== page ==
Kemi Adekoya in the 400m semifinals at the IAAF World Indoor Championships Portland 2016 (AFP / Getty Images) © Copyright
Report Portland, USA

Report: women's 400m semifinals – IAAF World Indoor Championships Portland 2016

Kemi Adekoya may not be the fastest woman in the world this year but the Asian indoor champion, best known outdoors for her prowess over the hurdles, confirmed her status as a favourite for gold over two laps of the track in the Oregon Convention Center with a commanding run that resulted in an Asian indoor record of 51.47, improving her own mark set earlier this winter by 0.2.

Running out of lane five in the second of two semi-finbals, the Bahraini sprinter smoothly moved across the track at the break and once in front she was never headed.

Passing 200m in 23.91, Adekoya was challenged throughout the second lap by the US champion Quanera Hayes but despite the American getting on her shoulder on the final bend, Adekoya had enough in the tank to pull away again in the final 30 metres.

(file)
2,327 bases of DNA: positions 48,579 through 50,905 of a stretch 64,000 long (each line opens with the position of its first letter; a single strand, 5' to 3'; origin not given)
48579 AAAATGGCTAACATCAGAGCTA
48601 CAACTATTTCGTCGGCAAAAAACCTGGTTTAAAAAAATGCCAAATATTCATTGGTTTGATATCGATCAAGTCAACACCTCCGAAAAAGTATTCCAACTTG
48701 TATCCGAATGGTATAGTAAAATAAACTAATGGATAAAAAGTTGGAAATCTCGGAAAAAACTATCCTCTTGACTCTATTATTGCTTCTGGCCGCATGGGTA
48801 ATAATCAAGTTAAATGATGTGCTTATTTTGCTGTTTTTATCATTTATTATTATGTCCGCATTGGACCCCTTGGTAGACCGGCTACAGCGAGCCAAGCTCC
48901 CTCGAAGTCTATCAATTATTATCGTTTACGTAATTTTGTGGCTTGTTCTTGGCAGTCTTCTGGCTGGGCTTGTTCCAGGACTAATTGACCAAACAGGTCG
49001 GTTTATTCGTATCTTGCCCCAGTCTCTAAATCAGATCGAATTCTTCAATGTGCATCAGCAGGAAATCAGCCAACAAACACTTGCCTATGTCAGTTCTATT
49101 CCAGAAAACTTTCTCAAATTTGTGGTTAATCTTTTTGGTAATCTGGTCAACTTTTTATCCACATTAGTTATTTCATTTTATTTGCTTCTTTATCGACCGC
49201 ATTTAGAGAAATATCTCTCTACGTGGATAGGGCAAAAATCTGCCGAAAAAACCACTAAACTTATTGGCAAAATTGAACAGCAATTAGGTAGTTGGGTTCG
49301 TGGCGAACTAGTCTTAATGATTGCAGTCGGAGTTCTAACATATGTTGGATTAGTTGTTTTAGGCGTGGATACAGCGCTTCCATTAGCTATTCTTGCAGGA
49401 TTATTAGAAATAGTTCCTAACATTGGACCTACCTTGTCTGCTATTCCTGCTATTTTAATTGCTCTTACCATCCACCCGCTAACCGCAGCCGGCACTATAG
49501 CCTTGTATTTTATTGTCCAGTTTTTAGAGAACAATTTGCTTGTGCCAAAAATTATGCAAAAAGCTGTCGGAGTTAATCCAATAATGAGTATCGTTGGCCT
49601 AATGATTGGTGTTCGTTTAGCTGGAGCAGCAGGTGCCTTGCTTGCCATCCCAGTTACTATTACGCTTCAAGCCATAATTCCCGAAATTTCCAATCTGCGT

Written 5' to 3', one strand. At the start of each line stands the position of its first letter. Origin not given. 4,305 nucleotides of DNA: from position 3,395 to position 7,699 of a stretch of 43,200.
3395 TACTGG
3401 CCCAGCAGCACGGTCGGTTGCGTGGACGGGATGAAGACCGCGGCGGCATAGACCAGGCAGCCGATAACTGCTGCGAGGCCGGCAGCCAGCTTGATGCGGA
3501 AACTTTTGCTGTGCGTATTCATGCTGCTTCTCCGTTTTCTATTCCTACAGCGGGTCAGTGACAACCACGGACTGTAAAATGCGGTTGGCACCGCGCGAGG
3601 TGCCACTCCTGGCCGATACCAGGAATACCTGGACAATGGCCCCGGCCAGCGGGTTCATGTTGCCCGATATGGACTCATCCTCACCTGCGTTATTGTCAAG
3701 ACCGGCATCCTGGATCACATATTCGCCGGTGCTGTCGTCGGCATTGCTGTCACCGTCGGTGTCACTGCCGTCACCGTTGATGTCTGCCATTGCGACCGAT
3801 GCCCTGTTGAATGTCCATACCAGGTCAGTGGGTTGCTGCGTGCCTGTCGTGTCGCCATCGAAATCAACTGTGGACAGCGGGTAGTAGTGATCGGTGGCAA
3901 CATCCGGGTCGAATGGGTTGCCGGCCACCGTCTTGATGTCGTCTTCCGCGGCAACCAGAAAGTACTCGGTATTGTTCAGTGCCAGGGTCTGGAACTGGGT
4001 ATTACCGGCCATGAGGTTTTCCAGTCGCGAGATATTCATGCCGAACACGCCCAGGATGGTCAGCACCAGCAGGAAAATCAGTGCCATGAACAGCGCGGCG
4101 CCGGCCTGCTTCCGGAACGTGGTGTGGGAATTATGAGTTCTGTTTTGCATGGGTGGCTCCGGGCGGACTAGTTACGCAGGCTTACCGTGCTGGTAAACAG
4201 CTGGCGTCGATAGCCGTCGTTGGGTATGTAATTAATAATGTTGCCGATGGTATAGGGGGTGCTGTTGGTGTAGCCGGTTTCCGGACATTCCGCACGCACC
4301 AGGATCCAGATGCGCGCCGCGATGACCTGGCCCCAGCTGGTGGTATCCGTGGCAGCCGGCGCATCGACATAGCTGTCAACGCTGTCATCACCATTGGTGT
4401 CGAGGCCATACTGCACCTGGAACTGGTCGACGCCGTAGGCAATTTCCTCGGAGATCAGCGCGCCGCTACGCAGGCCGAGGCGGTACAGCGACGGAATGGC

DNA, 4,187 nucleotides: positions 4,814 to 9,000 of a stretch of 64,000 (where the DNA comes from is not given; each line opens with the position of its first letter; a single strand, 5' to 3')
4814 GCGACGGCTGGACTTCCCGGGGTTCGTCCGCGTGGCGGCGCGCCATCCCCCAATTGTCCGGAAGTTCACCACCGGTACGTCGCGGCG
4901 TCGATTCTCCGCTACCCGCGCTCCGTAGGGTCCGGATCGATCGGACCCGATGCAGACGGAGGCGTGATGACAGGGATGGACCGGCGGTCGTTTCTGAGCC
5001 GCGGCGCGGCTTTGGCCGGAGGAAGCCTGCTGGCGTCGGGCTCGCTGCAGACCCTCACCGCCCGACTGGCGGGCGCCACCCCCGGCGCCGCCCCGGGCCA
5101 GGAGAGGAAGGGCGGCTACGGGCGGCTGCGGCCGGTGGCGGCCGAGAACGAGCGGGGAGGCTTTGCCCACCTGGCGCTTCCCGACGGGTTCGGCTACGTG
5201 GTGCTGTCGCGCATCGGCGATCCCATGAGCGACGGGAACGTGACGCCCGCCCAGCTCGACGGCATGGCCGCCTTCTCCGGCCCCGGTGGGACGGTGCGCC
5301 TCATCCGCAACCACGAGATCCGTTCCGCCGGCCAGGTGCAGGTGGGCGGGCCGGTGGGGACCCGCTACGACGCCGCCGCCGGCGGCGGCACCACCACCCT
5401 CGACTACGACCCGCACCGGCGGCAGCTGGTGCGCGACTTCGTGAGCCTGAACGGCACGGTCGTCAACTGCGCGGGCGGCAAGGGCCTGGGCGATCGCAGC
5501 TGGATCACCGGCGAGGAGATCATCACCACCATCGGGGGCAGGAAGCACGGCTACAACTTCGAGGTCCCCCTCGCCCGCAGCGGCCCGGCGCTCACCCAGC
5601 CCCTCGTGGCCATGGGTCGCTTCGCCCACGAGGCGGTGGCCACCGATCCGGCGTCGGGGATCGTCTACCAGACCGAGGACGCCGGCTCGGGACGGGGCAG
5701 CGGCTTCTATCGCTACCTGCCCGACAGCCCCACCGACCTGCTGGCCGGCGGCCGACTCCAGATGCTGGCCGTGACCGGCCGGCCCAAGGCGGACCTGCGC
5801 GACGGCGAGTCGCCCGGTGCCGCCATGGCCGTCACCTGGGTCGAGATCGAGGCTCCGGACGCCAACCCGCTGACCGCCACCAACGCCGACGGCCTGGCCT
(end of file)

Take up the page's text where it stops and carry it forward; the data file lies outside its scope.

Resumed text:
Hayes finished close behind in 51.54 while Jamaica’s Stephenie Ann McPherson, in similar fashion to the heat, ran a strong final 50 metres to clinch the third and final sport in Saturday’s final,.

Athletes often talk about execution when discussing a race and that’s a word that Ashley Spencer almost inevitable used after winning the first of two semi-finals.

“I just wanted to execute,” said a gasping Spencer to the infield announcer just seconds after crossing the line in 52.39

And execute she did, driving hard out her blocks, like Adekoya being seeded in lane five, hitting the curb when coming off the second bend on the first lap, and then going through the bell in 25.02 before maintaining her lead all the way to the line.

Behind her, Poland’s Justyna Swiety stayed on her heels throughout the second half of the race before finishing second in 53.00 while Slovakia’s Iveta Putalova got a slightly surprising third place to qualifying for Saturday’s final, going past her rivals for the last qualifying place in the final few metres, to clock 53.13.

Phil Minshull for the IAAF